Back at my mom’s house, it’s her 86th birthday and my two little girls are here with me, making decorations and presents for her. Mother’s tired eyes sparkle when my girls bound into the room. I catch her staring at them and I speculate that her mind has wandered to the days of her own childhood and I wonder if she’s thinking to herself, “my how the time has flown by” and I wonder if it’s comforting to her to think that the day is soon coming when she’ll be reunited with my daddy in heaven and I think of a thousand other things in a blink of an eye but mostly I’m just glad that circumstances have allowed me to be here for this moment in time with the most important people in the world.

Outside, the August sun settles in the west and the familiar smells of honeysuckle and mimosa and chicken houses mingle with the sounds of hammering and a chainsaw across the hollow.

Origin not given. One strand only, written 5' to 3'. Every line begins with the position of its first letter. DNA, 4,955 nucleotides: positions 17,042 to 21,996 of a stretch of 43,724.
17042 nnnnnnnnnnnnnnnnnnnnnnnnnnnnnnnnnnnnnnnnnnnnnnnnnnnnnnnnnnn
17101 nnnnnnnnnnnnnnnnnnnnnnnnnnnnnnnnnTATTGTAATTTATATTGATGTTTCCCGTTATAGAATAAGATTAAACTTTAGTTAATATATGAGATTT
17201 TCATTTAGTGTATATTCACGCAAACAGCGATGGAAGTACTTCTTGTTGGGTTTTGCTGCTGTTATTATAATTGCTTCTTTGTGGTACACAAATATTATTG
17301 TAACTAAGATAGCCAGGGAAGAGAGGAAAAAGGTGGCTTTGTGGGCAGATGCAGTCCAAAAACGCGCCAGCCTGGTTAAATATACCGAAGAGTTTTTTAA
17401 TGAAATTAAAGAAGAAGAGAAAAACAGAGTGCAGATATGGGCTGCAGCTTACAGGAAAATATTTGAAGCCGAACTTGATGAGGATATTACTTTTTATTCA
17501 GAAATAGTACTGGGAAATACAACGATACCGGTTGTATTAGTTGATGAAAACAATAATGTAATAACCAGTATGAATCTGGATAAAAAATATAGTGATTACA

18 August 2011

Teach children to stay positive in a world filled with yucky stuff

Tsunamis, a disappearing college fund, global warming, wars with no end in sight…... there’s plenty for young people to worry about these days. It can be downright depressing.

It’s important, however, that parents and other care-takers of small children help them maintain a positive outlook on life. We’ve long known that negative thoughts are toxic. Gloom and doom thinking takes its toll on the still-developing brain (no one wants an underperforming hippocampus!) -- the results of which can show up in the classroom, the playground, around the dinner table and everywhere else. Worry can literally make us sick.